At work, I try to keep my staff’s stress levels in check by having a “Word of the Day” or a “Trivia Question of the Day” posted on a white board. The way this works is that I, or anyone on my staff, will write a word or trivia question on the board for everyone else to look up at their leisure. For words, someone on the staff is to write the definition of the word on the board along with a sentence using the word of the day. For trivia, they are to answer the question on the board with any interesting supporting details. The Word of the Day often leads to a Trivia of the Day. For example, the word “Laconic” led to the history of the inverted “V” on American armored vehicles seen Desert Storm and on Spartan shields in recent movies like “300”. Needless to say, this diversion has become quite popular, and we’ve moved the white board into the public space outside our office so that others can participate.
Last week’s trivia of the day was “What is the A-12 Oxcart?”. There was a lot of speculation about this question and a quick search of the interweb reveals an airplane everyone assumes to be the SR-71 spyplane. However, the A-12 is the almost unknown predecessor to the famous SR-71. Additionally it was faster and flew even higher than the SR-71. The A-12 shown below is on display in Huntsville, Alabama, at the US Space & Rocket Center.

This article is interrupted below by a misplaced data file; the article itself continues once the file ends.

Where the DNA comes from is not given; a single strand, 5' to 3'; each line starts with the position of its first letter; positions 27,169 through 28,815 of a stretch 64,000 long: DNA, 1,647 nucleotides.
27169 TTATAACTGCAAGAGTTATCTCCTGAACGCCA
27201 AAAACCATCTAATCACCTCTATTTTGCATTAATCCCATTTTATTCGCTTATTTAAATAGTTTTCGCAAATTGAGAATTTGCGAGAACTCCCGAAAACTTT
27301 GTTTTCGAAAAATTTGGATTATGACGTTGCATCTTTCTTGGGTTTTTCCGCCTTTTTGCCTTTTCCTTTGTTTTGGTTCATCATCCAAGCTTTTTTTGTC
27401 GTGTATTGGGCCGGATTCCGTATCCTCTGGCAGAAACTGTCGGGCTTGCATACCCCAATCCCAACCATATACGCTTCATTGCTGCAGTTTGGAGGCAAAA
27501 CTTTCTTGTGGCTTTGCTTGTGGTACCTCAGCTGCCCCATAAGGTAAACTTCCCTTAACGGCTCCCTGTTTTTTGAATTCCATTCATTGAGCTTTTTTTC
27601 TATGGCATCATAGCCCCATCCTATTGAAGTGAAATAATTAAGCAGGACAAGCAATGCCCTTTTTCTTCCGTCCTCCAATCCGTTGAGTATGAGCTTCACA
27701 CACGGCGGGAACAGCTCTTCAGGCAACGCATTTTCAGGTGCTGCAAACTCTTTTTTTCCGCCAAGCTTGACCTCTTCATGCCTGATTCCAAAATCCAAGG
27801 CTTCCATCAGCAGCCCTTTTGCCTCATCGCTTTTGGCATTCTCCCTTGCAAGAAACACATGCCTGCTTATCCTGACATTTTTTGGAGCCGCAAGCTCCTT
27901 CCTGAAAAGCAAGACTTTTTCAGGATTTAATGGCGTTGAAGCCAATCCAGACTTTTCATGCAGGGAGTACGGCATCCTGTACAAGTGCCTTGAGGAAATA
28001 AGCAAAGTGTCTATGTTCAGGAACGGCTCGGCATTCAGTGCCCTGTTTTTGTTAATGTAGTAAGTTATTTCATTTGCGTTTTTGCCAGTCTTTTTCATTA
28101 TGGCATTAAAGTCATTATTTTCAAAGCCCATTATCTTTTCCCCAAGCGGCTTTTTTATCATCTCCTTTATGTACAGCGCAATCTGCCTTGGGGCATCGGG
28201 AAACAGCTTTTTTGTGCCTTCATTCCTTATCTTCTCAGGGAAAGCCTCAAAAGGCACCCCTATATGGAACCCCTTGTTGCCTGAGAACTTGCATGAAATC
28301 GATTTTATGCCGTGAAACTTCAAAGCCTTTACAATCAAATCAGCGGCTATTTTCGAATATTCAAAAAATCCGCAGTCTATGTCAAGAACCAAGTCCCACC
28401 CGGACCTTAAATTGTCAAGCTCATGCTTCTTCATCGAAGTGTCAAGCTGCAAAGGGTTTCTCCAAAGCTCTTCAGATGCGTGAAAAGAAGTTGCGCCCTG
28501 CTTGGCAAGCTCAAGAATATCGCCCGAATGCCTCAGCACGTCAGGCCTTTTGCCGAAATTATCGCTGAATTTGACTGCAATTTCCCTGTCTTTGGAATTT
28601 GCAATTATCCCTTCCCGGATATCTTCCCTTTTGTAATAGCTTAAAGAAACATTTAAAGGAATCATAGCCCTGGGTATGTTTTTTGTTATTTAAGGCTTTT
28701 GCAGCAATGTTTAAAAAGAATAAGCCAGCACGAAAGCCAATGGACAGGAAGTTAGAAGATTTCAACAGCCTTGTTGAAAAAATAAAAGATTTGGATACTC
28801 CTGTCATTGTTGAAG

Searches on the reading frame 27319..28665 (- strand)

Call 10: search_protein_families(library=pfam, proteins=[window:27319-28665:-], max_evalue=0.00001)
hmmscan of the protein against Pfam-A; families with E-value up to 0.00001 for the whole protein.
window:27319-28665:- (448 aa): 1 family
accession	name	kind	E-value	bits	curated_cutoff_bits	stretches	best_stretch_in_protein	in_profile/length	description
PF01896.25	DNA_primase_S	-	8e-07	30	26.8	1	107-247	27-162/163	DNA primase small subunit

This plane is awaiting restoration and the construction of its permanent display. It is currently sitting just outside the main entrance to the museum.
The “Archangel” #12 (A-12) was developed by the CIA in conjunction with Lockheed and was operational from 1963-1968. To put this into perspective, this was only five years after Sputnik was launched into space, and the A-12 program ended before the NASA moon landing in 1969. The first digital wrist watch didn’t even hit the market until 1970, a full two years after the A-12 was retired. The A-12 is an amazing piece of technology from an era of flight that was only 60 years after the Wright brothers made their first flight at Kitty Hawk. So if the A-12 spyplane became operational 53 years ago, what is flying up there today?